plete, and you can get supplied with whatever
you want. Look at our SILKS, prices une
qualed anywhere. A general cut in everything.
Prices for the coming week still lower than those
of last week. CASHMERES in all colors, at a
big discount. KNIT GOODS cut in two.
Everything embraced in the great Slaughter.
| We are better prepared for the Rush than ever
before, having a full corps of attendants.
Come early, buy quick, and leave room for
others, and thus enable us to close out the stock
as soon as possible.
Monday, Feb. 18,
We will throw on the market, an Elegant line of
At Less than the Cost of the Raw Material.
■Jin mmsmsmm mmsumsw airr r^- wakm
We will place on sale a line of Ladies' and
AT A UNIFORM
Discount of 5H per et froiii regular pices.
Don't miss this great chance, you
may not get another in a lifetime.
, P. T. KAYANAGH,
ST. PAUL, MINN., SUNDAY MOENLNG, FEBKUARY 17. 1884.
And During the Entire Week,
WE WILL OFFER
Ladies' & Misses' Muslin
Each lot we mention below are j
decided Bargains, and we
have marked so low a price
on all, that it will pay you to
at once buy a full supply.
Lais' Instil Drawers!
One lot with Tucks, good
Muslin, at 25c
One lot with 12 cluster
tucks, at 50
One lot cluster tucks and
Hamburg edge, at 60
One lot cluster tueJcu ,Ham
burgedge and insertion
at $1 00
One lot cluster tuck, two
inch Torchon, at 1 OO
One lot made plain, good
Muslin, at 25c
One lot with tuck, Ham
burg inserting at 50
One lot with tucked yoke
and corded bands, at 75
One lot with tucked yoke,
Torchon and emb., at $1 00
One lot tucked best Mus
lin, at 75c
One lot tucked, trimmed
with Hamburg, at $1 00
One lot tucked, trimmed
Hubbard style), at $1 OO
Mies' life Skirts.
One lot 12 tucks, good Mus
lin, at 85c
Ote lot 12 tucks, with ruffle,
One lot 18 tucks,with 4-inch
emb., at $1 OO
One lot 12 tucKB,with 6-inch
emb., at 1 25
A Pine Line of French, Hand
MISSES' AND CHILDREN'S
demise, Drawers, ana
At Low Prices.
Trimmed with Torchon and Ham
burg, a large line.
Infants' Long M snort Slius,
Infants' Long and SW Dresses,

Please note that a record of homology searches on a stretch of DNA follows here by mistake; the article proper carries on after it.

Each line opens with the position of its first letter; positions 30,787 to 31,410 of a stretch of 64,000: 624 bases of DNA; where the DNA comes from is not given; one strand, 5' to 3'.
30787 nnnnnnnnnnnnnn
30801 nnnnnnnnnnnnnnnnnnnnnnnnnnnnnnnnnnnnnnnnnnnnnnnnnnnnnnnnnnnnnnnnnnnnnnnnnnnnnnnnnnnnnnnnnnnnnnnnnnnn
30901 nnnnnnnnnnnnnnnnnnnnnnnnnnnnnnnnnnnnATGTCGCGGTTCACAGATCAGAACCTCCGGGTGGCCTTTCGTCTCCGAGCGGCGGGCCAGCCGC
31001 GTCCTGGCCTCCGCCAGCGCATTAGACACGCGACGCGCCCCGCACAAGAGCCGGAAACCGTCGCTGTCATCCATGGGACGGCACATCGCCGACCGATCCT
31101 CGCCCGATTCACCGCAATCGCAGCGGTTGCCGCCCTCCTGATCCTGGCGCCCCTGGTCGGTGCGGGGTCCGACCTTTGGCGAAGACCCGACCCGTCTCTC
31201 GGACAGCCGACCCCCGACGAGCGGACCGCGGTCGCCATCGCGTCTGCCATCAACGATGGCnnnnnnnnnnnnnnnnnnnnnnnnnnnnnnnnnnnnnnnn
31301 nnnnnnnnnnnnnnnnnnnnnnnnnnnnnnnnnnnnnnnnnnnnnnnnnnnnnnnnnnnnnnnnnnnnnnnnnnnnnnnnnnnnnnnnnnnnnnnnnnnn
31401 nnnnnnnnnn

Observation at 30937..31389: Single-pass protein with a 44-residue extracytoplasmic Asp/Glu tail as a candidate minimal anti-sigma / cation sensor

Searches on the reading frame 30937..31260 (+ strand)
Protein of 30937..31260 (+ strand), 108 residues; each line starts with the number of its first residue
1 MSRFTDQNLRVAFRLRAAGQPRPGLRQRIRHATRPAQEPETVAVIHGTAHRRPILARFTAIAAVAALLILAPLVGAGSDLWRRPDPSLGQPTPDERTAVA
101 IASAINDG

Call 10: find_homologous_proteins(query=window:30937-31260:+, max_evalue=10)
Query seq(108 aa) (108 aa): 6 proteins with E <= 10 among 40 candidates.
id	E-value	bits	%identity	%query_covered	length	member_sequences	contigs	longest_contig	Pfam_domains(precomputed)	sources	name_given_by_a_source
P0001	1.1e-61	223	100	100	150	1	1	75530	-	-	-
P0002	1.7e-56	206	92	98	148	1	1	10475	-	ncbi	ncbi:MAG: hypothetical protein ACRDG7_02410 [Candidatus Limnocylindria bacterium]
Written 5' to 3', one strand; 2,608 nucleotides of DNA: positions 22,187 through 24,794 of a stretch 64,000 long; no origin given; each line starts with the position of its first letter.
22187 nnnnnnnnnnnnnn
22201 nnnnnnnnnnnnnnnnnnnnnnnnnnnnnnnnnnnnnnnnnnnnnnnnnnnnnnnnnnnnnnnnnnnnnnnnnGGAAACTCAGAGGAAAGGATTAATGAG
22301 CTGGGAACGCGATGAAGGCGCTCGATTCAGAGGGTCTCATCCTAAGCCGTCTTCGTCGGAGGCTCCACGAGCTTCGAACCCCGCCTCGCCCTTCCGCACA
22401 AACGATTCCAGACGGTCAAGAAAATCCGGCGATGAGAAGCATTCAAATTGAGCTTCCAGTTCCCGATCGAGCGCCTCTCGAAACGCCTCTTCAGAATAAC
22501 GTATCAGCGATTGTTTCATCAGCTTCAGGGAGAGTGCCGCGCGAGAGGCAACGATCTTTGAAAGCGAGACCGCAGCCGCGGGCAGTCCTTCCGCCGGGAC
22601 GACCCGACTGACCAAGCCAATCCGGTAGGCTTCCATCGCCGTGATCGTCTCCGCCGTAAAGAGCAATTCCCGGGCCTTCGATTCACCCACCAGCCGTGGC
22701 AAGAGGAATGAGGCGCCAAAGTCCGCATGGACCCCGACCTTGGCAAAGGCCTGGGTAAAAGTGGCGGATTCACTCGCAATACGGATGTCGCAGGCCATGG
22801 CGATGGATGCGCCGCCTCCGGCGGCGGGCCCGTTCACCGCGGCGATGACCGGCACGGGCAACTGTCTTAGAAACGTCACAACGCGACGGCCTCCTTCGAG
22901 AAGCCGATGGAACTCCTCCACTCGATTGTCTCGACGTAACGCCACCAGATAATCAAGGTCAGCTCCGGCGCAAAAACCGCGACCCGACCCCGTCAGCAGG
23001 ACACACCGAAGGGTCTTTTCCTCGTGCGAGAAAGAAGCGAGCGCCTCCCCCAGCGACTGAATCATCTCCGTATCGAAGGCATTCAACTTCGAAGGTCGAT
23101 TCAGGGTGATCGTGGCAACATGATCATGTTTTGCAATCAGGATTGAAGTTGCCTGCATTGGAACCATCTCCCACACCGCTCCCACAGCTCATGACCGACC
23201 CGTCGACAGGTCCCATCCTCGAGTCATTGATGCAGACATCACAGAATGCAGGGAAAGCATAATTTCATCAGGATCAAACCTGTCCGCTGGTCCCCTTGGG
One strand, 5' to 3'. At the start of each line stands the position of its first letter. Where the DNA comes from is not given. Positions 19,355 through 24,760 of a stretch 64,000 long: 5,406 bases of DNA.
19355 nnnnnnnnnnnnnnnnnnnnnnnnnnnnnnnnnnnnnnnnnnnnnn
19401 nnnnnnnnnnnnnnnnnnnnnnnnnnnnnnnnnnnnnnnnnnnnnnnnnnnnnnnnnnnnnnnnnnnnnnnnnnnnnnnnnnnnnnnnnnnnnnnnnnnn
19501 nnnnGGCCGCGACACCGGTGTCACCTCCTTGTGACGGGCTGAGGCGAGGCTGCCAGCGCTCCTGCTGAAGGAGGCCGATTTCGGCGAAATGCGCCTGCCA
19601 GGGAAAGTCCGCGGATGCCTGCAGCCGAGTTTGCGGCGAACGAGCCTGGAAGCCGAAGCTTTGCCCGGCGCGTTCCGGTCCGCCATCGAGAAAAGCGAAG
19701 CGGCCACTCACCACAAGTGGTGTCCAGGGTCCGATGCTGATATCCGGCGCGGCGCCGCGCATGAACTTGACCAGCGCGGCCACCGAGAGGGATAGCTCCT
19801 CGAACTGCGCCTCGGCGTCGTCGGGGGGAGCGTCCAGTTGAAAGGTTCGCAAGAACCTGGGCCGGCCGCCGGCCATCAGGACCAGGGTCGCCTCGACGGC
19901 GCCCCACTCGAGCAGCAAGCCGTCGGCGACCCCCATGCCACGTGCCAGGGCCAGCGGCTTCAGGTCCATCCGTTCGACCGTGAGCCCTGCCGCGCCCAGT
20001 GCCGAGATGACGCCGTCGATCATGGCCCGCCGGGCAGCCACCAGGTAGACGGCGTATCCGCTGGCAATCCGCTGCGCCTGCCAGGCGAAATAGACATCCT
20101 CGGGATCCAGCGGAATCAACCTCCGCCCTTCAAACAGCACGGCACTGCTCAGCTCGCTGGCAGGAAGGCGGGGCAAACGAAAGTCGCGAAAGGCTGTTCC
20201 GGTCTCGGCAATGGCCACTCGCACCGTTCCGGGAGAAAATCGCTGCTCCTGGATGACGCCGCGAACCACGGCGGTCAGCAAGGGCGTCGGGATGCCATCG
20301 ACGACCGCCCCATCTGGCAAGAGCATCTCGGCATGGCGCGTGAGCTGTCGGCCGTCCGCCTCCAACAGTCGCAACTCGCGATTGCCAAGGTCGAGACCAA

Every Garment is made perfect,
the best Muslin used, and any
size from the smallest to the
10,000 Yards New
Tiii, it I
E. Third St.
The three leading Pianos of the
FOR TBE SLXT 10 DAYS! ,
148 fc 150 East Third St.
GRWMPERA HOUSE. " !
L. N. SCOTT, .... Manager.
Three (8) Nights, commencing MONDAY, FEB,
18. Matinee Wednesday, at 2 p.m. I
THE GREAT NEW YORK SUCCESS.
A BOOM OF LAUGHTER. '
Presenting Edward Harrigan's latest success
MiSORLEYS IXFLITM !
With a Company of Comedians.
AH the Original scenic effects. All the Origi
nal Songs and Music. The Salvation Army. The
Charleston Blues. 1 Never Driuic He-hind the
Bar. McNally'B Bow ot Flats. The Muddy Day.
The Market on Saturday Night. Golden Choir.
The Old Feather Bed. Bunch of Berries.
Prices—sl.oo, 75c, 50c and 25c.
Sule of seats commences Saturday, 9 a. m.
Comming attraction—Sam'l of Posiu Feb. 21,
22 and 28.
Grand Opera House!
THE POPULAR COMEDY SUCCESS!
THREE NIGHTS ONLY,
TfIIRSDAY. FRIDAY, AND SATURDAY!
FEB. 21, 22 &23.
America's Accepted Coniniedian,
MB. M. B. CUETIS,
In his inimitable creation,
SAiL OF POSEB!
The Commercial Drummer, supported by his own
specially selected company. i i
Special extra engagement of
M'llo Albina De Mer. ~
In her own creation of Dumas' "CAMELLB '
One performance only, Saturday Matinee, Feb. S3.
Sale of Seats commences Wednesday, Feb. 20,
9a, m. Prices $!, 75c, 50c and 25c,
lit Sat Joseph's
For flte EtaM of.. Ynv Ladies
Parents desirous of placing thflir daughters in
a first class school, will do well to inyeetigate
the claims of tnis institution. To the present
building, which is both spacious and beautiful,